It has been a moment of unmasking, from Ukraine to Wall Street, both serious – revelations of deposed President Viktor F Yanukovich’s over-the-top lifestyle – and frivolous: the real names of secret elevator Twitterers. Even in Paris, as the ready-to-wear shows got under way, designers seemed to be seizing the opportunity to undress sartorial prejudices; use clothes as a way to reveal, not conceal, preconceptions.
At Gareth Pugh, for example, the designer’s erstwhile pigeonhole – Goth who deals only in black – was on the table (or the runway, as it were), so Mr Pugh sent out a collection entirely in white, and cream, and silver, full of his signature exaggerated soaring collars, kimono jackets, full skirts and skinny trousers, but with a twist – a real one when it came to the pants, which were of a piece with the wedge shoes, and curlicued up the legs like a pretzel.
Beyond actual garments, however, Mr Pugh was dealing in bias: ideas about what is base and what is haute; what is worthy of being treasured and what is a throwaway. So though some dresses came in densely packed tulle ruffles like so much cotton candy, and coats in ice princess sheepskin, cumulus clouds of jackets were made from what looked like fabric softener, and one ball gown was built from layers of transparency that turned out to be garbage bags.
Even the straight silver trouser and matching razored jackets had a suspicious resemblance to boiler insulation. It was slick and challenging (and quite beautiful), and made you look and think twice about what you assumed you were seeing and how you might value it, in contrast to Ann Demeulemeester.
There, perhaps in reference to the eponymous designer’s departure last November for personal reasons, all was black save three white exits: loose trousers under flowing tunics often draped and tucked at the hip.
It did not seem to have any goal except consistency, unlike Jun Takahashi’s superb collection for Undercover, which used the markers of social strata and their subliminal associations, from crowns and trains to turbans, tartan, sashes, team slogans and toile de Jouy, to suggest the class ties that bind. Literally: scarves twisted through the shoulders and lapels of jackets, twined around the back and then flowed out what would otherwise have been pockets, or became capes, or swaddled the shoulders like a robe, and provided a through-line for a show that spanned great tailoring (straight camel trousers with outsize turn-ups and matching jacket; strapless tuxedo jumpsuit), biker leathers, little dresses and – well, you name it.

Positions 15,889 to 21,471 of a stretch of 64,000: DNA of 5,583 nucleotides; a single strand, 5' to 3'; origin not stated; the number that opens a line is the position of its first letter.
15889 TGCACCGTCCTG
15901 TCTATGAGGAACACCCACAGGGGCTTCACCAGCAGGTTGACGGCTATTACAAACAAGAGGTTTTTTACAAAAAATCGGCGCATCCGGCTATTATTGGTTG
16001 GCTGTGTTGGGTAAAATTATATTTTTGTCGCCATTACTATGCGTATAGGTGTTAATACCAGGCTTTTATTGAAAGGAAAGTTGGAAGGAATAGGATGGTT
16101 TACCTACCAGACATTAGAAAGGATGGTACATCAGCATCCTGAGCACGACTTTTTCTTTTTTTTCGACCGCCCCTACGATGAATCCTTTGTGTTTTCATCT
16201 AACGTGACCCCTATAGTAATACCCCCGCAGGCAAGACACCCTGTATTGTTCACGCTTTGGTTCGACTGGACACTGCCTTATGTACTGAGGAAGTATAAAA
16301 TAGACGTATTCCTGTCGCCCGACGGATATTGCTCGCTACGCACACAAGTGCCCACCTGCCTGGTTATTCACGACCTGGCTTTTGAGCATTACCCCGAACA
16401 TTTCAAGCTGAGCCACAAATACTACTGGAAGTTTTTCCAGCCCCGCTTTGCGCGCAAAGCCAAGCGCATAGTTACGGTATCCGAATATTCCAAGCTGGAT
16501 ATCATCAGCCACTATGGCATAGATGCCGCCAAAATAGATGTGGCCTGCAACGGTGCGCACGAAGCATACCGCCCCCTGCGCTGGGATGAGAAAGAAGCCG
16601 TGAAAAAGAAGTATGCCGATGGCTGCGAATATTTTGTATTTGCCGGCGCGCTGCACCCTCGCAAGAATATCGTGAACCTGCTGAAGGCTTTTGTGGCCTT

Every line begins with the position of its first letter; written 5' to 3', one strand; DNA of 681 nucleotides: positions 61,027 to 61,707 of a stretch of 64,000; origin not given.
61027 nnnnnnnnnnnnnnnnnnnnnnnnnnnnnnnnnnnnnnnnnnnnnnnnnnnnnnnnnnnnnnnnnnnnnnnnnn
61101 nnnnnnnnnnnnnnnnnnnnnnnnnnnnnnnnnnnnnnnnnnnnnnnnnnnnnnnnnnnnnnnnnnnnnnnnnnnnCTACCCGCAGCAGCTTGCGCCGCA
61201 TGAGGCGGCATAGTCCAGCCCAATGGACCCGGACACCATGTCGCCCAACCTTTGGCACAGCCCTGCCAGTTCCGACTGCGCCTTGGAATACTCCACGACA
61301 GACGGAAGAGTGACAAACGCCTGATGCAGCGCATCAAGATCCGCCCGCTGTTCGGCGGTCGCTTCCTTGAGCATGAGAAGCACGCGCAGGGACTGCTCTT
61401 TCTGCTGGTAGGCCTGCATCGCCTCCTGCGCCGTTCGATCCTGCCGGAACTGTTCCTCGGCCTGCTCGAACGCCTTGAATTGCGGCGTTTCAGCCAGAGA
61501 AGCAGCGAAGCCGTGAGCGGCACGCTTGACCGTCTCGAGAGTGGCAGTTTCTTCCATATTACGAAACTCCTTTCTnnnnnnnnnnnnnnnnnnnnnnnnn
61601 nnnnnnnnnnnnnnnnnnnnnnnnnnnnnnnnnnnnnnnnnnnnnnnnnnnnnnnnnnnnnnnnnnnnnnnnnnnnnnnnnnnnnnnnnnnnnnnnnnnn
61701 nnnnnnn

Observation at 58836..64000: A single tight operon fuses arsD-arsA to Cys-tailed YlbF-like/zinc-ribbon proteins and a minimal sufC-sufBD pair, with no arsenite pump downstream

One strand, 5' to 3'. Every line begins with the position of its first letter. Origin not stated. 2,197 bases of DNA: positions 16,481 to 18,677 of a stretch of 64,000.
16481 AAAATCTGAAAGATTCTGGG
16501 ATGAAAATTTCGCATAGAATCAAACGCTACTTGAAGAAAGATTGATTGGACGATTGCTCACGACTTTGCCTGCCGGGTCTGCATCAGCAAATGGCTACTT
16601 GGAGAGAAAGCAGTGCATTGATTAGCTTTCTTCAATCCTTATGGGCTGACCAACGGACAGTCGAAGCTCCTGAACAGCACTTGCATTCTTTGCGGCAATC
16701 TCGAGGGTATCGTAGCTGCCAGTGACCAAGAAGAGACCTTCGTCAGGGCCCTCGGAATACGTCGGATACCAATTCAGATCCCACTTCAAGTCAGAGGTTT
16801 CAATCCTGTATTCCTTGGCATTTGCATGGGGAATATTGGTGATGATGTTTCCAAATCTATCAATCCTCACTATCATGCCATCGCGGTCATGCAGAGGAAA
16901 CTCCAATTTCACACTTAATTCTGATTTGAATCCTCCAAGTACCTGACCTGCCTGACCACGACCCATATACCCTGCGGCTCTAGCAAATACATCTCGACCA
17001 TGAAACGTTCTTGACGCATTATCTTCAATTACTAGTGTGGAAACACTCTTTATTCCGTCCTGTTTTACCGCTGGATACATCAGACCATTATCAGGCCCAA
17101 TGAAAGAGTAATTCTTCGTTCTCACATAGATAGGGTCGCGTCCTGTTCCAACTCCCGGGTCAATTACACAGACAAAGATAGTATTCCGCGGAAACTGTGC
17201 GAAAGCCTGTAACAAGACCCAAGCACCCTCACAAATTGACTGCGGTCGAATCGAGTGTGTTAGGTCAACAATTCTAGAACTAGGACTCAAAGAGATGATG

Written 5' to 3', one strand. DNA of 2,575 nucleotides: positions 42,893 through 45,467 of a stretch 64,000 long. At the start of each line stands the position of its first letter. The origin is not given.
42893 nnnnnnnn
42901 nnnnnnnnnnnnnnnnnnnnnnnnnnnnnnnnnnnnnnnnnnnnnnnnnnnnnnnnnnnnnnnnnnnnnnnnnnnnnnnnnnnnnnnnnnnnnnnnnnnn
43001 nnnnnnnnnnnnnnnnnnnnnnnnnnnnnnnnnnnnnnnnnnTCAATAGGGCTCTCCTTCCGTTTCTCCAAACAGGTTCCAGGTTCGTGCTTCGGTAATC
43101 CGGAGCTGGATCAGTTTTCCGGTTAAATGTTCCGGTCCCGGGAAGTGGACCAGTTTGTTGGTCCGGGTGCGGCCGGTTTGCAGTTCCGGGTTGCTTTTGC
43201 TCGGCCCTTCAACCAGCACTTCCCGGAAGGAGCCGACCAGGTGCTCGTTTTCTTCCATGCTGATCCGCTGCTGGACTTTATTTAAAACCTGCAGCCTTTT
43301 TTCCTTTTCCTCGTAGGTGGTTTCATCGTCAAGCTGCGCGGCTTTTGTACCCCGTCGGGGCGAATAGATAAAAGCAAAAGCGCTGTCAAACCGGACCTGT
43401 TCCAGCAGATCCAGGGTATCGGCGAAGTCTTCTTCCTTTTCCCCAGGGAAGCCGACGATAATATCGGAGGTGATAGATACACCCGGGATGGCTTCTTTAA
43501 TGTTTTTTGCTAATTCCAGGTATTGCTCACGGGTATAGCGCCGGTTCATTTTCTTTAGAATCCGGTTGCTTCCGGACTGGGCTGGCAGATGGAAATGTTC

If it was a fashion basic, it was probably in there. And it was, import aside, great. Which is the thing about messing with the staples: you have to master them before you can unpick them.
Perhaps that is why Alexander Wang finally had the confidence to drop the formal Balenciaga mantle that has weighed heavily on his shoulders, and instead relax into his own version of the brand, with notable success. Combining his street/sport aesthetic with the curving vernacular of the house, he sent out rounded wool parkas with fur hoods: slick trousers; tunic dresses; and knits treated like patent. The detail was in the zips, which ran up legs, circled arms, and otherwise criss-crossed borders and bodies (zips made a functional/decorative appearance at Carven, too, on elongated suits and slinky wool dresses, suggesting we may have a trend in the making).
The backs referenced the sack dress without shouting “heritage”, and though the looks occasionally seemed too stiff, and made for editorial, the evening wear – grey knits with shoulder plates of diamonds and pearls; abstracted tuxedo parts – spoke coolly to both past and future while also being entirely present.
Even at Rochas, where Alessandro Dell’Acqua made a relatively unassertive debut, reworking many of the house’s familiar totems as developed by former designer Marco Zanini, from overblown trapeze shapes to 1950s couture dresses, he at least seemed to be edging into the idea of subverting his received silhouettes, pairing slightly perverse patent leather shirts with below-the-knee pencil skirts dripping silver bristles down one side; appending giant peplums to knits; and layering coats one atop the other – for extra bulk?
Though it was a bit too close to Prada for comfort, at least it did not take its references at face value, as was the case at Vionnet, where a show inspired by “the garden of Fleurs du Mal” and a sketch by Ernesto Thayaht involved . . . tulips. A lot of tulips. They came appliquéd on felt coats and strapless dance dresses, painted on to the frontispiece of bustiers, and represented by shades of new leaf green in knit jumpsuits and crocheted mohair dresses.
Less obvious was the influence of the Yokohama airport, also cited as a starting point, though maybe it was responsible for the greys and navy mixed in with the green, and the slightly awkward constructivist bent of some clothes. Only a few pieces – a dress pleated to curve around the body like an accordion; a simple grey fur jacket – had the honest appeal of their own identity.